St. John Academy will celebrate all Veterans and active duty personnel with an assembly on Friday, November 9th, at 10:15 a.m. Please invite your family and friends! We will provide light refreshments prior to the program. Our program will include patriotic songs, poetry, and a special guest speaker. We will also present a slideshow of photos of your favorite Veteran/Active Duty Personnel. Please send any photos (with name and rank) at your earliest convenience to Mrs. Maleski: jmaleski@stjohnacademy.org.

We hope to see you all there!

Veteran's Day Flag Sales will take place this year beginning on November 5th. Flags will be $5.00 a piece. You may choose to take a flag or have the flag staked on our school/parish grounds to honor our veterans. 8th grade students will be available at dismissal to sell the flags or you may send an envelope to school with your donation and name and we will make sure a flag is sent home. Anyone choosing to have a flag staked may ask for the veteran's name to be acknowledged on the flag. You may send your loved ones name in an envelope or to ktessier@stjohnacademy.org. The 8th grade will be placing the flags on the grounds beginning November 8th.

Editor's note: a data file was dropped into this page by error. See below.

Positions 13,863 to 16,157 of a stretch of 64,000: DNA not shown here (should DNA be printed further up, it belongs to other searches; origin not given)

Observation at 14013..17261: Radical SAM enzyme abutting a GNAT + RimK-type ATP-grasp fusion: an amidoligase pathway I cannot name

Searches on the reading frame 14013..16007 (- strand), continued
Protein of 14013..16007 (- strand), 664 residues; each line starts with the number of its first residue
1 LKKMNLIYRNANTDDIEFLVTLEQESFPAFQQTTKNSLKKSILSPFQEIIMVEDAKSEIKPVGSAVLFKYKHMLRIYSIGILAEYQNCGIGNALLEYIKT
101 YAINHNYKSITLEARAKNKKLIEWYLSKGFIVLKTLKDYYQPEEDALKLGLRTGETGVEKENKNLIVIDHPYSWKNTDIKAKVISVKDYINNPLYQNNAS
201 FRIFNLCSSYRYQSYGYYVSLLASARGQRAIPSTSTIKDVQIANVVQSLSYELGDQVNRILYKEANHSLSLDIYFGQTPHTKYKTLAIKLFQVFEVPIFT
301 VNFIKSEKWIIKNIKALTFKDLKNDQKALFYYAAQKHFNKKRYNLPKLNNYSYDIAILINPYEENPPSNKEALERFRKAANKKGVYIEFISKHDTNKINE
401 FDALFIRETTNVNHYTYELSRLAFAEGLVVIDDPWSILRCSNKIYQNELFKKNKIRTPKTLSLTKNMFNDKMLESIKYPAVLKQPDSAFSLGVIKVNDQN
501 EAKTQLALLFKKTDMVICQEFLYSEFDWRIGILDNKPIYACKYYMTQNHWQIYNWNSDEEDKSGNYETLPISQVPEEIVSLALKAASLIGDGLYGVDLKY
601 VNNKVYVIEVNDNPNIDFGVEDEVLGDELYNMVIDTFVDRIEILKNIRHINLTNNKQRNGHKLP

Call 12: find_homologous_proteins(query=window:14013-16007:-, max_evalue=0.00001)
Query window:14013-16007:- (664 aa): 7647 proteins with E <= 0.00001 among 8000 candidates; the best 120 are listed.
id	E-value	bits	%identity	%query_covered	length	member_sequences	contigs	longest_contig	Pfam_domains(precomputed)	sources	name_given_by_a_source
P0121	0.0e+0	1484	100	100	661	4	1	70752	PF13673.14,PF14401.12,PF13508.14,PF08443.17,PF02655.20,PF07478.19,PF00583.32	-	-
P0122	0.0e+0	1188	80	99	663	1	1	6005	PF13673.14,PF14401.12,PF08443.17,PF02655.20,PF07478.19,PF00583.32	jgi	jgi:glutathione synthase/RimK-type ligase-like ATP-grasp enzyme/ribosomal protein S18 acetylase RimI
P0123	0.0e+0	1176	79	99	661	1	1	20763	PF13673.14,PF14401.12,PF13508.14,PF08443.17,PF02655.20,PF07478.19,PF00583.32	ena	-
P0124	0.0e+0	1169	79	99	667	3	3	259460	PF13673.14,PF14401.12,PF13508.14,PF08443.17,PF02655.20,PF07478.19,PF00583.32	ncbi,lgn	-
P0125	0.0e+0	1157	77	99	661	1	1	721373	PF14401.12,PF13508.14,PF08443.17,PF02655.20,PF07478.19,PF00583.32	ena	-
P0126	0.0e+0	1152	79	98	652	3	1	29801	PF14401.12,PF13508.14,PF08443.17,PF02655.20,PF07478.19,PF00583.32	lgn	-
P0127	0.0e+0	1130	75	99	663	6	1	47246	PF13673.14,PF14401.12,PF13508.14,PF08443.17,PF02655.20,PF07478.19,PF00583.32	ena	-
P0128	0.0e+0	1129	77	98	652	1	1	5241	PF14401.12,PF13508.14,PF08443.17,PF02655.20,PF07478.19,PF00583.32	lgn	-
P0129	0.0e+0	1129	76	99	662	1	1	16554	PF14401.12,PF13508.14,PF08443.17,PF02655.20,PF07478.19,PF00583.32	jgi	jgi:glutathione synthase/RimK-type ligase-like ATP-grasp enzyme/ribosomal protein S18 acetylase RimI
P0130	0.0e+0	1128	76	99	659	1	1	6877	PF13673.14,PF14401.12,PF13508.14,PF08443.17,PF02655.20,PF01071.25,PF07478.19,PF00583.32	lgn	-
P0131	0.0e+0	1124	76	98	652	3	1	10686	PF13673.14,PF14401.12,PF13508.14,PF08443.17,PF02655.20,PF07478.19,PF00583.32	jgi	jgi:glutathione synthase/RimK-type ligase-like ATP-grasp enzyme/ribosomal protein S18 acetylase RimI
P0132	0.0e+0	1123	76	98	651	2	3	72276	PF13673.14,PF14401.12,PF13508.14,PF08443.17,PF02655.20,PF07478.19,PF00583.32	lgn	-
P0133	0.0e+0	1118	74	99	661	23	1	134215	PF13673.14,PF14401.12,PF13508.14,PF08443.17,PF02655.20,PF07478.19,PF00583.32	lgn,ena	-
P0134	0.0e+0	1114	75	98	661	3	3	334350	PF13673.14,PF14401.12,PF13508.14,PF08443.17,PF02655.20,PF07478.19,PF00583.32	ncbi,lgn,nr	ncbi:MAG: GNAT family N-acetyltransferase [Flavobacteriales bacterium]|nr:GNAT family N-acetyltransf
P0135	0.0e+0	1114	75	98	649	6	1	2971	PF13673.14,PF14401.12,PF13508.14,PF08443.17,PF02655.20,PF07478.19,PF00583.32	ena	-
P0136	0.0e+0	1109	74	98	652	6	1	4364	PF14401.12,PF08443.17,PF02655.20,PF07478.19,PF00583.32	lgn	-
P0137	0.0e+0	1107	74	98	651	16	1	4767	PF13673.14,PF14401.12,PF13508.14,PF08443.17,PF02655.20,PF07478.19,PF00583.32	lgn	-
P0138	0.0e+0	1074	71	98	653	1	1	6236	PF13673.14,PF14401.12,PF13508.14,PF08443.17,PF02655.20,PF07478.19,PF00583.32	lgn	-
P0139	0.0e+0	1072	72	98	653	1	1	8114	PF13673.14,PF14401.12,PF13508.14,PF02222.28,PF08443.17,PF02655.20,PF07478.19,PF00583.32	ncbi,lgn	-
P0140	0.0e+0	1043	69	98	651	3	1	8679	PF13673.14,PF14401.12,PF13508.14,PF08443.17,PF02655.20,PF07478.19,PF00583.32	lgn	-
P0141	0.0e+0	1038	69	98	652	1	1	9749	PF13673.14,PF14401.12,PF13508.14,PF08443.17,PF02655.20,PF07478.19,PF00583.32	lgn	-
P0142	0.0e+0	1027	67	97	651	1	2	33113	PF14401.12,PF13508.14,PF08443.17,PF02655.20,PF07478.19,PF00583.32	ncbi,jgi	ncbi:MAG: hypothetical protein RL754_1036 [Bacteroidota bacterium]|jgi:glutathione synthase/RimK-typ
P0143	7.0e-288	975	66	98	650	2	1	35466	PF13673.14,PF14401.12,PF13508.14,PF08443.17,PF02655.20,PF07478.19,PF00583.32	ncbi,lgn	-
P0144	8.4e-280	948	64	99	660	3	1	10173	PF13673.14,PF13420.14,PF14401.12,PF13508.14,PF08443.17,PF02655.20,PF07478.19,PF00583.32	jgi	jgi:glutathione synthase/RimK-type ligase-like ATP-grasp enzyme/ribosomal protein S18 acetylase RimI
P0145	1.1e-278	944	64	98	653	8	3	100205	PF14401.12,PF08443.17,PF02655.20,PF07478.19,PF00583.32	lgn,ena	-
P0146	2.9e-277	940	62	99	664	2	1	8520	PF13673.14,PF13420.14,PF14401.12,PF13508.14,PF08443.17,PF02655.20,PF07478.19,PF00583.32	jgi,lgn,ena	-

So Others Might Eat: Saint John Academy will be participating in the SOME's (So Others Might Eat) Thanksgiving Basket Drive. Each homeroom will be asked to provide Thanksgiving food items to assist a family with a Thanksgiving dinner. A Sign-Up Genius will be provided for each class starting Monday, October 29th. SOME some.org/turkeydrive also provides the ability to contribute to buying a turkey for a family. If you would like to donate in addition to your designated item(s) please send cash or a check made out to SOME in the amount of $15.00 and we will deliver it to the organization. We are asking that items be brought in by Friday, November 9th. If you would like to volunteer to drive the items to SOME, please contact ktessier@stjohnacademy.org.